The bill provides that a copyright owner who is injured or who is threatened with injury by a violation of the legislation may bring a civil action. It establishes that the court may award the aggrieved party actual damages and any additional profits of the violator or statutory damages. In computing actual damages, the court would be instructed to multiply: (i) the value of the phonorecords or copies which are, or are intended to be, affixed with, enclosed in, or accompanied by any counterfeit labels or counterfeit documentation or packaging, by (ii) the number of phonorecords or copies which are, or are intended to be, affixed with, enclosed in, or accompanied by any counterfeit labels or counterfeit documentation or packaging.
In lieu of collecting actual damages, the injured party would be permitted to elect, at any time before final judgment is rendered, to recover an award of statutory damages in a sum of not less than $2,500 or more than $25,000, as the court considers appropriate. The bill further provides that a court may increase an award of damages under this subsection by three times the amount that would otherwise be awarded, as the court considers appropriate, if the court finds that a person has subsequently violated this section within three years after a final judgment was entered against that person for a violation.
Piracy Deterrence And Education Act Of 2004
Finally, pursuant to a 14-4 vote, the Subcommittee also approved the Piracy Deterrence and Education Act of 2004 (H.R. 4077) or "PIRATE Act." This bill proposes to target individuals who make copies of copyrighted works available for download on P2P file-sharing networks.
At present 17 U.S.C. 506 requires a showing that the retail value of the copies is more than $1,000. However, P2P providers do not track how frequently particular songs are downloaded over the network, making it difficult to determine the number of infringing copies spawned by any one user. Some proponents of the new legislation claim that this is a loophole that needs to be addressed. Accordingly, the bill would amend the Copyright Act to allow criminal prosecution of someone who "with reckless disregard of the risk that such conduct will result in infringement, knowingly traffics in or makes available to the public one or more copyrighted works having a total retail value of $10,000 or more, or 2,500 or more copyrighted works." Quite significantly, this bill would allow for the imprisonment for up to three years of anyone making US $1,000 in copyrighted materials available for download, as well as fines of up to US $250,000.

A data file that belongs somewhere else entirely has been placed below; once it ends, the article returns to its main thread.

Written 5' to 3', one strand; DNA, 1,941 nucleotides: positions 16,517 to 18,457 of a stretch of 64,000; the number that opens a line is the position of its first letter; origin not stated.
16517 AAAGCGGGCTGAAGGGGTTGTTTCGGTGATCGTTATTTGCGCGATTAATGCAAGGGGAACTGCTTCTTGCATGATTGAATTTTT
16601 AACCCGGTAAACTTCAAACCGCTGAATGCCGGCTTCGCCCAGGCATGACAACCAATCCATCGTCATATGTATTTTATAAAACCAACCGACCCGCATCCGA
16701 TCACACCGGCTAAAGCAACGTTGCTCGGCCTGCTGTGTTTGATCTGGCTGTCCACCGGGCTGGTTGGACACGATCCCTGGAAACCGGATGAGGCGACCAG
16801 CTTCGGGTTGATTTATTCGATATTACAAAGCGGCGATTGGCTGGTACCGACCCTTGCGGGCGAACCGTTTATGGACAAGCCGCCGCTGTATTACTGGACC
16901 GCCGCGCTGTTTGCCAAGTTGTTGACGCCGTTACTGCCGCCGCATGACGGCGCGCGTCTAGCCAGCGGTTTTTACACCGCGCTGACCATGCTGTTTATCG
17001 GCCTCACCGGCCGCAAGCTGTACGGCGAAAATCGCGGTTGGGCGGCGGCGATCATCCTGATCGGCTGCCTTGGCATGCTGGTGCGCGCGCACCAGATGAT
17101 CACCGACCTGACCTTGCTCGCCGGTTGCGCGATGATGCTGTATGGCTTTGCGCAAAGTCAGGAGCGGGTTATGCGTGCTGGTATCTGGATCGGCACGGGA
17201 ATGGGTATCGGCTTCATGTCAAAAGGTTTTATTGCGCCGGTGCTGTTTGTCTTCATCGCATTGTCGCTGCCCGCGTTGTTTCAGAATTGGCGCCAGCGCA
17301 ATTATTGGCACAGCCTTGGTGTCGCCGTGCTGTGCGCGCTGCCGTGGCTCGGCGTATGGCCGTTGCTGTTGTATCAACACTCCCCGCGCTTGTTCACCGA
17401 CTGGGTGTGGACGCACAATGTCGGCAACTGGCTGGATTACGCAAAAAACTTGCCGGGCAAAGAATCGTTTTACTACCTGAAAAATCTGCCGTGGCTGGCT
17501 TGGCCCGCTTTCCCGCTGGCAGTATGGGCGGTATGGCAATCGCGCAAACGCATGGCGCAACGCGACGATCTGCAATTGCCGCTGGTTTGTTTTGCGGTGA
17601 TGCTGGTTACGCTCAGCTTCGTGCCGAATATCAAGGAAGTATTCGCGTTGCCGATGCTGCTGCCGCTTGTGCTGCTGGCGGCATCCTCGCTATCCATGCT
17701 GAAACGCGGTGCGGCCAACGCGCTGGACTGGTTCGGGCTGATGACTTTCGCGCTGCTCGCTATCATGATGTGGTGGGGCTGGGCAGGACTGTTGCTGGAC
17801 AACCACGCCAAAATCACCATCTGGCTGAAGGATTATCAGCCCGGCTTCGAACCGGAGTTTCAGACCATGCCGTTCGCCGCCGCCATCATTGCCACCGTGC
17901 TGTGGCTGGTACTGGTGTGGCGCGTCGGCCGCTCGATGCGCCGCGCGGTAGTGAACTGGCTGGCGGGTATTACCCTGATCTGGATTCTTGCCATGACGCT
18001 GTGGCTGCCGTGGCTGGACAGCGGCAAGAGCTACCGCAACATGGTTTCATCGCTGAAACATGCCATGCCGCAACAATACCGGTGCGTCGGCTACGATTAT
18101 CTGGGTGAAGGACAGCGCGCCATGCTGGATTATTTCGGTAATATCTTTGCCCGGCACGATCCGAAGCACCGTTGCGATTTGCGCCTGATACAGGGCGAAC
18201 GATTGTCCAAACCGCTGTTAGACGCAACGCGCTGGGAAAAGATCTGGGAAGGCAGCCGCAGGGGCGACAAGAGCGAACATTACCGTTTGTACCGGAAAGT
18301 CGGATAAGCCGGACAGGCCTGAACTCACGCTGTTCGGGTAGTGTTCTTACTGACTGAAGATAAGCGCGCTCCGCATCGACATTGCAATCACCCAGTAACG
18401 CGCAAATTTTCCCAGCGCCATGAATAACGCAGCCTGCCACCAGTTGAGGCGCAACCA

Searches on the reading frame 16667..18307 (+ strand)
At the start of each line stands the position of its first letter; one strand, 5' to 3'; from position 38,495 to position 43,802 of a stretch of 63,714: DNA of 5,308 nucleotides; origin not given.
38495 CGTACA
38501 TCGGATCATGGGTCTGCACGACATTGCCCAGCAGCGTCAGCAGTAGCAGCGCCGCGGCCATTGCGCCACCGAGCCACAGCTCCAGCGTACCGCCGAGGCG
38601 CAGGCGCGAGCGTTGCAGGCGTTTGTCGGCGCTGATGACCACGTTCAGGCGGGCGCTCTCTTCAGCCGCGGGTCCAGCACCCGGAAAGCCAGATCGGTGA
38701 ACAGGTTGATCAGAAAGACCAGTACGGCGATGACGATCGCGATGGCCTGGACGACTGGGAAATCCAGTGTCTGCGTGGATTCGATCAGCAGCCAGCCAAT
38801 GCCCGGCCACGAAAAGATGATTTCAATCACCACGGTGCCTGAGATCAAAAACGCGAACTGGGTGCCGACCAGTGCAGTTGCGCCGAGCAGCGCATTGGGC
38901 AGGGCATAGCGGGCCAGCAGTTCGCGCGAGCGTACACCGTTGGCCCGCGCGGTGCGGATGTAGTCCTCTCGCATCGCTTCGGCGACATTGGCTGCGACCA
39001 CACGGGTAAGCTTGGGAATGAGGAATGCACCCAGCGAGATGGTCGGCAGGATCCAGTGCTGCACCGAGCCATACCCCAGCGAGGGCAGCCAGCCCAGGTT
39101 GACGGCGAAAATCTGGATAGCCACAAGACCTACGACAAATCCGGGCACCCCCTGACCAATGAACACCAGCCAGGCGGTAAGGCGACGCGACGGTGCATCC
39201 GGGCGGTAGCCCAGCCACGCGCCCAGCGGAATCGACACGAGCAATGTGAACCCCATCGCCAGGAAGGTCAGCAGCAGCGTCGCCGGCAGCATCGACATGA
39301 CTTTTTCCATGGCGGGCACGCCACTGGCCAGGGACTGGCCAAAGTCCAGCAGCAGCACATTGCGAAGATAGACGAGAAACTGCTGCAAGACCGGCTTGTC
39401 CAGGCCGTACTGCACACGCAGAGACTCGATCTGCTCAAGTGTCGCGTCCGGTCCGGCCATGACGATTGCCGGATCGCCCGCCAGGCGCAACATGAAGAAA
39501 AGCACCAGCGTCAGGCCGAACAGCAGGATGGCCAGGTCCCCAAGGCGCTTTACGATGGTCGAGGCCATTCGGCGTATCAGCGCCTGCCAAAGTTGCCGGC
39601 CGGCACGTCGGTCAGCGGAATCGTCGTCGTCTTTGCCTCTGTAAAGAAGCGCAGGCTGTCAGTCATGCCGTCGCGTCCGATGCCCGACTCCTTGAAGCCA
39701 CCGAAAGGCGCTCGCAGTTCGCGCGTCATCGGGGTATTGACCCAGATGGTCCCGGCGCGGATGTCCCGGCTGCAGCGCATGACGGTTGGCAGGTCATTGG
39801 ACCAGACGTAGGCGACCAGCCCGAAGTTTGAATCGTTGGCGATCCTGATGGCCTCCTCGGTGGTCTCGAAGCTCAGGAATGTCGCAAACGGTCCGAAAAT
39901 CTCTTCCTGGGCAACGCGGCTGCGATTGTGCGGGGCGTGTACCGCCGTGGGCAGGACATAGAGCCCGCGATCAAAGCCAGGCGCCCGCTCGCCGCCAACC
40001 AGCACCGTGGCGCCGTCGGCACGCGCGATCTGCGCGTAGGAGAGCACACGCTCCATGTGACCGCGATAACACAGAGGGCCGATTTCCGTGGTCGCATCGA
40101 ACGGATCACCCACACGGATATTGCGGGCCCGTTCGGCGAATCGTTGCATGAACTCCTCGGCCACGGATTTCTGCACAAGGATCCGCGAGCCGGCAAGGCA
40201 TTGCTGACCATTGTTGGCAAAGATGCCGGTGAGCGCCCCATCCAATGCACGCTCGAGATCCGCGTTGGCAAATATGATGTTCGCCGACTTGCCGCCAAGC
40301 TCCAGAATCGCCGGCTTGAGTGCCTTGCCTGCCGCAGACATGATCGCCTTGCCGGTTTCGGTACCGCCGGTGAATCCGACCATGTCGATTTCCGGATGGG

The proposed legislation would also make it an offense to record, transmit or make copies of a motion picture in a theater with an audiovisual recording device. Furthermore, it would enhance criminal enforcement of copyright laws and require the Department of Justice to educate the public about copyright infringement.
Further Tightening Ahead?
These three recent bills demonstrate clearly that significant attention is still being focused on legislating further protections for copyright owners. At the same time, U.S. Attorney General John Ashcroft also recent announced the creation of a task force that will focus on violations of copyrights. This new task force will examine the ways in which the Department of Justice has been responding to issues of piracy, file sharing, software, movies, and music. Amid all of this increased activity, it is an opportune time to reevaluate current policies and procedures for using copyrighted materials and for obtaining proper clearances. It is unlikely that this increased scrutiny will be reduced significantly anytime soon; rather, it seems quite probably that it will be enhanced even further in the months and years to come. 1 15 U.S.C. §1117(e).
2 Under the present provision, the term ''counterfeit label'' is defined only as an identifying label or container that appears to be genuine, but is not.
Mary J. Hildebrand is a Partner with Goodwin Procter LLP, where she practices in the Intellectual Property Practice Area. She may be reached for comment via email at mhilde email@example.com. Jacqueline L. Klosek is an Associate with Goodwin Procter LLP, where she practices in the Intellectual Property Practice Area. She is the author of The Legal Guide to eBusiness (Praeger Publishing, 2003) and Data Privacy in the Information Age (Greenwood Publishing, 2000). She may be reached for comment at firstname.lastname@example.org.